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Container Insight Weekly
Container Insight Weekly

Recovery comes too late for contracts

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Asia to West Coast North America volumes are growing in strength, but early-year sluggishness limited annual contract increases.

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After a sluggish start to the year Asian exports bound for the US West Coast ports have rebounded since February. After the first five months Asia to USWC volumes grew by 2.5% year-on-year to nearly 4 million teu. While clearly a positive trend, growth to the US East Coast (which we shall cover in more detail next week) was faster at 6.0% as the gradual coastal shift continues.

Figure 1: Eastbound Asia to WCNA container traffic ('000 teu)

Figure 1: Eastbound Asia to WCNA container traffic ('000 teu)

Source: Drewry Maritime Research, derived from PIERS and Container Trade Statistics

When adding in volumes to Canada and Mexico, for which data is only available up to April, the Asia-West Coast North America trade looks stronger. After four months the rolling average for the trade tracked at 4.7%, which is broadly the same as 2016 ended.

 

There are plenty of green lights in the US economy at present. Consumer confidence remains consistent, positive and strong, and there is every expectation that President Trump will deliver on his promise to cut personal taxes, even if its enactment has been delayed. The US is coming closer to full employment after adding jobs at an average pace of 174,000 over the past three months. Additionally, the strong dollar has lowered the cost of imported goods. As such, we expect the full-year 2017 growth trend for Asia-WCNA container traffic to remain close to the current range.

Figure 2: 12-month rolling average of eastbound Asia-WCNA container traffic ('000 teu)

Figure 2: 12-month rolling average of eastbound Asia-WCNA container traffic ('000 teu)

Source: Drewry Maritime Research, derived from PIERS and Container Trade Statistics

The rise of online retail spending, which increased by 11% last year versus a drop of nearly 6% in department stores, is starting to impact on supply chain strategies. Firstly, because consumers can buy over the internet as and when they like and they do not have to wait until seasonal goods are actually available in the shops, trimming the peaks in the shipping calendar. Secondly, e-commerce is pushing up demand, and prices, for warehousing. In some parts of the US, warehouse space remains tight and that could start inhibiting – or even dictate - the growth of imported goods. At the same time, inventory levels have been pushing upwards as retailers, who offer both online and shop platforms, struggle to balance the need to keep goods close to consumers (fast deliveries being critical) while they maintain stocks in both warehouses and stores.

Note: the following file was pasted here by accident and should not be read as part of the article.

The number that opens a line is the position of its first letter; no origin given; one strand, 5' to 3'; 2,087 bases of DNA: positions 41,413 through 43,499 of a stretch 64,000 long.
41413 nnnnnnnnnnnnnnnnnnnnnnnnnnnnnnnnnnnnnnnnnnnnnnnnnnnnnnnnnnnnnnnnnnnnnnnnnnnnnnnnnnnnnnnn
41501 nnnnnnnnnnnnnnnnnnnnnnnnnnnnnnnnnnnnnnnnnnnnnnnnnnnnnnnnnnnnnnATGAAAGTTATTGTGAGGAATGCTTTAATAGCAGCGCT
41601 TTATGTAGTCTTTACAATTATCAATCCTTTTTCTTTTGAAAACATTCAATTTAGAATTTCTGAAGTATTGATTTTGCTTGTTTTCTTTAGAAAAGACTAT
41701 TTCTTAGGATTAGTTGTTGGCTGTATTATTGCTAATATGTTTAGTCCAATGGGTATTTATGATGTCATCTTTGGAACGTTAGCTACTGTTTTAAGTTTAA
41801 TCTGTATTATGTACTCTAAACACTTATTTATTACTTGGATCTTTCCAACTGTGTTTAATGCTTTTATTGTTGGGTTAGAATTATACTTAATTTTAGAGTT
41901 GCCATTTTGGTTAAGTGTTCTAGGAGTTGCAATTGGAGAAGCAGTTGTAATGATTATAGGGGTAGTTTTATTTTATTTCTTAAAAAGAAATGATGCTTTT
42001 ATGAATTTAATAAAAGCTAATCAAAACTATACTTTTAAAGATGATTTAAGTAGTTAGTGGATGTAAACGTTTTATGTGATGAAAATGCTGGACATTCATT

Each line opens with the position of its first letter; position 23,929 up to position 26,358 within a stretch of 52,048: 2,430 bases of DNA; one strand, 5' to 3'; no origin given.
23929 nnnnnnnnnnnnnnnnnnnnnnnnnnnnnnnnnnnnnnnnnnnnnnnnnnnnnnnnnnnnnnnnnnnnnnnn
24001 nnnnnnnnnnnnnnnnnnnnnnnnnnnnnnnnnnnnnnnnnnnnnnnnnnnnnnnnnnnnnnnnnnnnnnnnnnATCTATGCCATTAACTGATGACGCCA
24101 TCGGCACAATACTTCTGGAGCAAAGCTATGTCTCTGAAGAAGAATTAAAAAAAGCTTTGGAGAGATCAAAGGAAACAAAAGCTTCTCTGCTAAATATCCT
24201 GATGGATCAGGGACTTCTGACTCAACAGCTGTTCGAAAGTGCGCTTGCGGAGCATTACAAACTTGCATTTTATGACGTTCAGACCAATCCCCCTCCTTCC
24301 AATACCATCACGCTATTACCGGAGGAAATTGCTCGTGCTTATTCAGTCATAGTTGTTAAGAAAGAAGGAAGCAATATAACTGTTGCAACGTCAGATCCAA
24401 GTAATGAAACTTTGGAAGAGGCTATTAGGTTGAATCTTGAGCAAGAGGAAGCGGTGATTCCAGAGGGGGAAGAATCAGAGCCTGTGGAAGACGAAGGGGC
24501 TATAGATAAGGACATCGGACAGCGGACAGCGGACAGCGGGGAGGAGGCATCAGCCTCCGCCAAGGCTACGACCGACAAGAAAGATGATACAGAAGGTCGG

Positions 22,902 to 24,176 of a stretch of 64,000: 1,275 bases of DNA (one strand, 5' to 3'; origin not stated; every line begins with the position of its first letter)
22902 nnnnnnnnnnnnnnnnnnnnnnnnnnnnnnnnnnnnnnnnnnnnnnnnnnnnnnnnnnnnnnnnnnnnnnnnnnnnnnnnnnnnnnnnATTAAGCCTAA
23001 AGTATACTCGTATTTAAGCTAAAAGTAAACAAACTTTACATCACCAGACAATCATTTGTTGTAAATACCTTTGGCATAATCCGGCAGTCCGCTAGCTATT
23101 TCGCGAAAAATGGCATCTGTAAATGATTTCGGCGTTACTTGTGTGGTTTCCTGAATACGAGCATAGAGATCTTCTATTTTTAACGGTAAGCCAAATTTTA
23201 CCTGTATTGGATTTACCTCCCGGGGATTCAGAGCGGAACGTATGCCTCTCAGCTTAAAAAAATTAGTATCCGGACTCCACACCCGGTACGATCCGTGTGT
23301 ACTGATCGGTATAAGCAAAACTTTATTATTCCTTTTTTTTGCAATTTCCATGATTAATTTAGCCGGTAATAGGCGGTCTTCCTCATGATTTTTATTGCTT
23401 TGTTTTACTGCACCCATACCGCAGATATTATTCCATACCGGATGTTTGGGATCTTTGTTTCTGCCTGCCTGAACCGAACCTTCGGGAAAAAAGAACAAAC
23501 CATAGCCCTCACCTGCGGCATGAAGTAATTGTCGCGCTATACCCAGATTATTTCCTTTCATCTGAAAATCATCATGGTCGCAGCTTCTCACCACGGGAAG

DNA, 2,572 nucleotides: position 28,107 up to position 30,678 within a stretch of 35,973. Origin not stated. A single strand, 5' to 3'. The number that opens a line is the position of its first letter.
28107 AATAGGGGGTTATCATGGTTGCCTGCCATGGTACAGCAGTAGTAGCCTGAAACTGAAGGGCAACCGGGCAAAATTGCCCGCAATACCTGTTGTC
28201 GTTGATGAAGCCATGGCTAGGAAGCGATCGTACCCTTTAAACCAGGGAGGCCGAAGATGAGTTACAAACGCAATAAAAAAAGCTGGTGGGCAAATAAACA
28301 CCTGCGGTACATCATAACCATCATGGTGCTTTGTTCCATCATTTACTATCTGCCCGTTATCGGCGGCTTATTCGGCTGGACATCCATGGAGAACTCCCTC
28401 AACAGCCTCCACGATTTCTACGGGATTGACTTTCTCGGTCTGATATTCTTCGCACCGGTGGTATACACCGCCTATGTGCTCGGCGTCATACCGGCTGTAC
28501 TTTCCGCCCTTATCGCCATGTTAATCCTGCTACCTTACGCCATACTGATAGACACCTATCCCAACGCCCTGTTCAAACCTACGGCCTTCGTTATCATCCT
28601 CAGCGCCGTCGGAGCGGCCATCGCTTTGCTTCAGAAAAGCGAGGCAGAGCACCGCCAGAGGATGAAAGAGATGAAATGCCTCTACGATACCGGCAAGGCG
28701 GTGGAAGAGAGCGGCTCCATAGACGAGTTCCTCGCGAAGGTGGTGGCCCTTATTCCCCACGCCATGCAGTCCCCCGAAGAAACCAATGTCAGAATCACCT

Figure 3: Eastbound Asia to WCNA capacity ('000 teu)

Figure 3: Eastbound Asia to WCNA capacity ('000 teu)

Eastbound capacity along the Asia-WCNA corridor has been relatively stable for the past few months and forward schedules indicate they won’t be much changed in July either. On a year-on-year basis the number of available slots is expected to be around 7% higher in July as carriers prepare for the seasonal “Back-to-school” surge in demand.

 

Of note, new entrant SM Line of South Korea is reportedly planning to start a second Asia-WCNA service at some point next year with an eastbound connection from Asia to Canadian West Coast ports. At present, its involvement in the trade is limited to one service, the China Pacific Express (CPX), using five ships of 6,600 teu, calling exclusively at Long Beach in the US.

Figure 4: Eastbound Asia to WCNA utilisation v rates

Figure 4: Eastbound Asia to WCNA utilisation v rates

Spot market rates have softened since the start of the year, which meant that carriers had to lower their ambitions for contract rates. Our research suggests that lines secured average Asia to USWC contracts of $1,100-$1,200 per feu; while being a big improvement on last year is lower than they would have hoped for in January and is still low by historical standards. Carriers are currently pinning their hopes for a spot market recovery over the traditional peak holiday seasons in July (for Back-to-School) and September (for Thanksgiving and Christmas). Hapag-Lloyd was first into the fray, notifying its customers that it will be seeking a $1,500 rate increase on 15 July. Ship utilisation should reach over 90% in the third quarter but space is unlikely to be so tight that cargo rollovers start occurring.

Figure 5: Drewry CFRI Hong Kong to Los Angeles ($/40ft container)

Figure 5: Drewry CFRI Hong Kong to Los Angeles ($/40ft container)

Table 1: Asia-WCNA - estimated monthly supply/demand position

Table 1: Asia-WCNA - estimated monthly supply/demand position

Notes: *Based on effective capacity after deductions are made for deadweight and high-cube limitations and then again for out-of-scope cargoes, ie. those relayed to areas outside the range. Where relevant,operational capacities have also been adjusted for slots allocated to wayport cargoes. Data is subject to change
Source: Drewry Maritime Research

Our view

 

The spot market will soon recover as the Asia-WCNA enters the peak season, although it might not be as pronounced as before due to the proliferation in online shopping.

Industry in a glance

World Container Index

East-West composite (US$/feu)

IFO 380 Bunker Prices

Rotterdam (USD$ per tonne)

Global Port Throughput

Jan 2008 = 100

Idle Capacity

(teu)